If the NBA Playoffs Were Run Like a Democratic Primary ...
This is how Christopher Orr of The New Republic imagines Joe Dumars might handle things.
I'm talking about a fair, common-sense resolution of the Eastern Conference Finals.
Some in the media are declaring the series over because the Boston Celtics have won four of the six games played so far. But I don't understand why, with a series this close and hotly contested, anyone would want to shut it down before we play a seventh game and have all the results in. As anybody who follows the NBA knows, a seven-game series would be good for the league, and the added competition would make the eventual victor, whomever it might be, a stronger opponent against the Los Angeles Lakers in the Finals.
It's no great surprise that some are trying to push us out of this series. From the beginning, it's been clear that the media and league elites have been looking for an exciting new face, instead of a team, like ours, that has proven its mettle by making it to the Conference Finals six years in a row. ... Yes, Boston has won four games and Detroit only two. But it's hard to imagine a more arbitrary and undemocratic way to determine this series's outcome than "games won." It is, after all, a bedrock value of the game of basketball that all points must be counted. But how can that be the case when every point beyond the winning point is ignored? There are literally dozens of layups, jumpers, free throws, and (yes, even) dunks that our opponents want to say don't count for anything at all. We call on the NBA to do the right thing and fully count all of the baskets that were made throughout the course of this series.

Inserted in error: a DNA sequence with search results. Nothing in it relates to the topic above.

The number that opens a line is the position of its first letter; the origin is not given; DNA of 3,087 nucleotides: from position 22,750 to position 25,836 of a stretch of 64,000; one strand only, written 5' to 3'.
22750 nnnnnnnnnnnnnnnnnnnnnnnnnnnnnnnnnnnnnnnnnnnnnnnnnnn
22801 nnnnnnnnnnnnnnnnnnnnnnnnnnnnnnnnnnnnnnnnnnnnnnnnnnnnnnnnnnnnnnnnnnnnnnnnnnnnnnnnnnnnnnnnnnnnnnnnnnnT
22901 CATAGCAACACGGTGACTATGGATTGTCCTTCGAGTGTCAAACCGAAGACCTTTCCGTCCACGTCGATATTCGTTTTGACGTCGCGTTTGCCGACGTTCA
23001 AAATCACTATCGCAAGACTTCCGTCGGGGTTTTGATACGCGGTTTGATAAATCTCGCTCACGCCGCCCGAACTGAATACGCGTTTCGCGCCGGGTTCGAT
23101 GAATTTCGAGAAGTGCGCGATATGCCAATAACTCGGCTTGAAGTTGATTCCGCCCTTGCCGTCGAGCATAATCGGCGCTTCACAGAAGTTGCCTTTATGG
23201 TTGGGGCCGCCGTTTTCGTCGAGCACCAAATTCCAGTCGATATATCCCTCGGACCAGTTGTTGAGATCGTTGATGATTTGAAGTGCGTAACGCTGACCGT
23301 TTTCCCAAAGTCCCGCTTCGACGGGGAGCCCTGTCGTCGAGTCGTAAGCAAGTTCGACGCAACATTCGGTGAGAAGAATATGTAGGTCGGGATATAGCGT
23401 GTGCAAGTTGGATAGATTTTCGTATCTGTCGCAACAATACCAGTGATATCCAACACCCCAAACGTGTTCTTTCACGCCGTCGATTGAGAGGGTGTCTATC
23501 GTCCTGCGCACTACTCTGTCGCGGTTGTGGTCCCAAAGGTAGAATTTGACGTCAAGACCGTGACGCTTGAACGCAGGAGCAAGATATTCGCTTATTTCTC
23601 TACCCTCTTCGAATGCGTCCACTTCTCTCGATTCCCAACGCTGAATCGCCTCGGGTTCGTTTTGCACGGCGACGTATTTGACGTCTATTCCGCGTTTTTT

Once you abandon the artificial four-games-to-two framework that the media has tried to impose on the series, a very different picture emerges, with the Celtics leading by a mere 549 points to 539. Yes that's right, the margin between the two teams is less than one percent-a tie, for all intents and purposes.
(Thanks to Kevin for the link.)